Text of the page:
In today’s Bible reading, Paul tells Timothy what to look for in church leaders. I don’t know that Paul’s checklist is so much a checklist as much as it is a reminder that character matters. And character matters … a lot.
I find it interesting how Bible teachers and commentators read their Bibles. Many modern Bible teachers look at Paul’s qualifications and immediately jump to the bit about elders and deacons not being divorced. (1 Timothy 3:2, 12) Or that’s what we think it says.
Paul’s actual wording is “a man of one woman” or “a husband of one wife”. Yes, Paul could mean that elders and a deacons cannot be divorced. But that isn’t what he said. Paul could have used the word “divorce” in his discription, but he didn’t. Instead he worded this qualification in a way that includes polygamy, divorce, and the general way the man looks at women. The way Paul worded it covers it all!
On a parenthetical note, let me say that whether or not Paul was talking about divorce, I don’t think he had our American “no-fault divorce” in mind. I don’t want to get into it here, but “divorce” in the Bible and “divorce” in late Twentieth/Early Twenty-First Century America are not the same. And we can easily run into problems when we impose a modern concept onto the Biblical context.
I also find it interesting how Bible translators do their jobs. Specifically, why do they translate some words one way at one time and translate those same words a different way at another time. My two somewhat-related interests intersect in Paul’s prescription to Timothy when it comes to the service of men and women in the church.
We get the word misogyny and gynochology from the Greek word for woman. This Greek word can be translated as woman or wife, depending on how the word is used. You can’t just say that a Greek word always means one English word in all circumstances. Context dictates how to properly bring the word from Greek into English. Sometimes, the word means woman. Other times, the word means wife. Similarly, the Greek word translated as man can also be translated as husband, depending on the context.
The reason you can’t force a one-to-one correspondence of Greek-to-English words is you run into interpretation issues when the author speaks generically and you translate it specifically or vice-versa. For example, look at Paul’s prohibition of women teaching men in church in yesterday’s reading (1 Timothy 2:12). Is Paul’s concern with women (in general) or wives (specifically) teaching men (in general) or husbands (specifically)? I think by translating the word contextually clears up most of the “problem” passages like the one I’m referring to.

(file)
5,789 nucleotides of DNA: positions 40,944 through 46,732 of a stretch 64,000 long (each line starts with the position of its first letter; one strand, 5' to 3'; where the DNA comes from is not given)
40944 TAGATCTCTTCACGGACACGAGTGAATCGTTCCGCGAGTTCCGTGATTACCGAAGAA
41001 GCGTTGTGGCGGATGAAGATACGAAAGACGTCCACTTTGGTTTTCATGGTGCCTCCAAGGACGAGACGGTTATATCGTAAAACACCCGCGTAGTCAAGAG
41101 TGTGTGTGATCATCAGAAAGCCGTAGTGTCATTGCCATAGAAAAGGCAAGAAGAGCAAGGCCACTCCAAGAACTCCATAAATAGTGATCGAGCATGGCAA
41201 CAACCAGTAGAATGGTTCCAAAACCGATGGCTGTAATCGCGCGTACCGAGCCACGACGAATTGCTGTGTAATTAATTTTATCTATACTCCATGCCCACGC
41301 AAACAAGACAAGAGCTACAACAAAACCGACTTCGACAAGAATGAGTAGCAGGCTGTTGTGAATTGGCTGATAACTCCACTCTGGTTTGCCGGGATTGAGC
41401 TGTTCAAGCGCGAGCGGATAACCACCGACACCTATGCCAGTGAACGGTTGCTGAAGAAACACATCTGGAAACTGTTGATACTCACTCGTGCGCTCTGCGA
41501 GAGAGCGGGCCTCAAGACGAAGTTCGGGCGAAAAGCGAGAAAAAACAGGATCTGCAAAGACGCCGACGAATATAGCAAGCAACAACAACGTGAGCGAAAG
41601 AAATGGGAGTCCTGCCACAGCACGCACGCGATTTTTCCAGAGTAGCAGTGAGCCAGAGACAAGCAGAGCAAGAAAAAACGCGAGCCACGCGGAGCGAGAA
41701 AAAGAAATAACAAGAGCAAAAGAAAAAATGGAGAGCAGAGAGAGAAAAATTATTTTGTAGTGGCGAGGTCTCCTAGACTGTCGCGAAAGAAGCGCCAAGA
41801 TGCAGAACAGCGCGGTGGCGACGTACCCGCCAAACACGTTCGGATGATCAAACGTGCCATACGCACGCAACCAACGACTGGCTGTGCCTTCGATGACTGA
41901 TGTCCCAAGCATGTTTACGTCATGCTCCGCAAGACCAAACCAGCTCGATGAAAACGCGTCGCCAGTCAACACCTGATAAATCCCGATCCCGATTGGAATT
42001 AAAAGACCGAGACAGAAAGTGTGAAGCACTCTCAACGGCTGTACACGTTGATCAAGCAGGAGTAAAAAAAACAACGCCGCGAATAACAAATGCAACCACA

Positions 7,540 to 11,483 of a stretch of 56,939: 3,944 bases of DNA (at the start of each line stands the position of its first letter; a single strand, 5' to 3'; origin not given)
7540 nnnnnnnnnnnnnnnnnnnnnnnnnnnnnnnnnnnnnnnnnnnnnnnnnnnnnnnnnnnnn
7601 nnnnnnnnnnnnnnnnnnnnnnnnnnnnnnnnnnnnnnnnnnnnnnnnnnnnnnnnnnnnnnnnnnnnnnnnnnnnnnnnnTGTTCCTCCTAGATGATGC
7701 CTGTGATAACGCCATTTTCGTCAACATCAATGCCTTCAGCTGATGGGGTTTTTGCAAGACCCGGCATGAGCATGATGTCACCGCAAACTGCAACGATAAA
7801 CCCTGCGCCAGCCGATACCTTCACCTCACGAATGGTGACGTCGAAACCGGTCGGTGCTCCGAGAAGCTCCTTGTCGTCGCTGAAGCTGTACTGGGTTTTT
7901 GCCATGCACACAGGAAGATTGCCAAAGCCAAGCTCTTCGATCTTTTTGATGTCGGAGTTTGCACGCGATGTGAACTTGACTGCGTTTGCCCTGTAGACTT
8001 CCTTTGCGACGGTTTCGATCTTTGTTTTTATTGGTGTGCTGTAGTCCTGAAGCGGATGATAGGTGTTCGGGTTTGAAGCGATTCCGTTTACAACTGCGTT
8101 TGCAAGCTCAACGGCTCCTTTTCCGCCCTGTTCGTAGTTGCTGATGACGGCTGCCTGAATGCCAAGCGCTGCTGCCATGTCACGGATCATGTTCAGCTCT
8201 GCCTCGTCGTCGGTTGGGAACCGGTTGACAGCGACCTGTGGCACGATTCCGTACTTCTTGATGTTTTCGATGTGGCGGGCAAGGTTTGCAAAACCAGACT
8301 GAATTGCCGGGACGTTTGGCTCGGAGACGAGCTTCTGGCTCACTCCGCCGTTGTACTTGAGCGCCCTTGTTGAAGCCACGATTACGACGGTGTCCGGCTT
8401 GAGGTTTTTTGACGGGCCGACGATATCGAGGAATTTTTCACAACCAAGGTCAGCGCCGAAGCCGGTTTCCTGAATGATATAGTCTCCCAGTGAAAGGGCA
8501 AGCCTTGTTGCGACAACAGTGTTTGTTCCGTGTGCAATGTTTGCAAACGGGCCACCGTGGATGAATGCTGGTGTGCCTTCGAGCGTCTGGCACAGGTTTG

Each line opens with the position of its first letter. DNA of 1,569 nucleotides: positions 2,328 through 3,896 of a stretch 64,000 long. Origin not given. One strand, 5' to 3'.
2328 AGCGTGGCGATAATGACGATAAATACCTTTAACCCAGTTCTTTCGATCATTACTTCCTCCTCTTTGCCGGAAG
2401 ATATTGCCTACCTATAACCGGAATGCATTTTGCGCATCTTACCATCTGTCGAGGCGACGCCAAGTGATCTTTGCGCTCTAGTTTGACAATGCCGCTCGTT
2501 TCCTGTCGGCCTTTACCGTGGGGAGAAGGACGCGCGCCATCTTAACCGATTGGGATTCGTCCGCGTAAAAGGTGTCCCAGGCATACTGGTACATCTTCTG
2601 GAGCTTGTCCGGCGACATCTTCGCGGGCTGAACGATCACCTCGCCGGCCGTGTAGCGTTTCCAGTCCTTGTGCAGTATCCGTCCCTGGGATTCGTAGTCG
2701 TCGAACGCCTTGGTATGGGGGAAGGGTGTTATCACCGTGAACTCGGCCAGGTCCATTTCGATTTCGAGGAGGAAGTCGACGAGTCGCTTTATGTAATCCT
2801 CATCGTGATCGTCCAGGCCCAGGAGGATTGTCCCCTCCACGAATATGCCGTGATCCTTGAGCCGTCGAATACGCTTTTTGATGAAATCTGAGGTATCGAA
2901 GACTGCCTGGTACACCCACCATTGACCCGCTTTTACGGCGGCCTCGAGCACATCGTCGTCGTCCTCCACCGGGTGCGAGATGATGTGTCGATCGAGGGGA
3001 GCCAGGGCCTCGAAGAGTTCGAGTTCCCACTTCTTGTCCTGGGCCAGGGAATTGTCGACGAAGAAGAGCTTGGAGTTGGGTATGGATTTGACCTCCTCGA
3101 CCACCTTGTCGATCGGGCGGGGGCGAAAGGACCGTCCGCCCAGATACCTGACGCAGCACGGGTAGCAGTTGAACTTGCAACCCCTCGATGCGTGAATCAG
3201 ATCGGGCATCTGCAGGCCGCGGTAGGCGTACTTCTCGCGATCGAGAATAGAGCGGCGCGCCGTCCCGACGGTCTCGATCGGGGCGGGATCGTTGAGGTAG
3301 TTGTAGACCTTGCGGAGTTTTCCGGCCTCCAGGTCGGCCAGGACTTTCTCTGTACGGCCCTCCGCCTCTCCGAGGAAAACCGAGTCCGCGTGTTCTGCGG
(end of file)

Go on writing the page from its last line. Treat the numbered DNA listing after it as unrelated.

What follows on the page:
Getting back to Paul’s requirement of male church leaders being a “man of one woman”… Paul was concerned that male leaders should have a single focus on one woman. Church leaders shouldn’t be distracted with multiple wives. And neither should they have “roaming eyes”. They shouldn’t be distracted by other women; they should have eyes for only their own woman.
There’s an application for all of us when it comes to having a single-focus on God when it comes to a growing relationship with Him. This is reinforced with Jesus’ comments when He was questioned on the “Greatest Commandment”. (Matthew 22:36–40)
This devotional was originally published on September 12, 2019.
We begin reading 1 Timothy in today’s Bible reading. Paul reminds Timothy that he should teach people not to teach false doctrine or pay attention to myths and endless genealogies. Why? Because they “promote empty speculations rather than God’s plan which operates by faith”. (1 Timothy 1:3-4, CSB)
Paul refers to Timothy as his “true son in the faith.” (v.2) He sees himself as being a spiritual father and role model to Timothy who is learning the ropes as a young pastor. Obviously, there were some people who weren’t teaching sound/correct doctrine, but rather speculative ideas. Rather than sticking with properly using the Law (the Scriptures available to New Testament Believers), these false teachers seemed to prefer things that distracted from the Gospel message.
I love a deep theological conversation as much as the next guy. Back in my seminary days, several of us would often talk about theological issues late into the night in the stairwell of the men’s dorm. Unfortunately, at least 99.9% of the things we used to argue about are the kinds of things Paul was referring to. Looking back, it’s almost humorous that we literally lost sleep over things that don’t matter and things that distracted us and divided us, as opposed to things that build up each other. (Ephesians 4:29)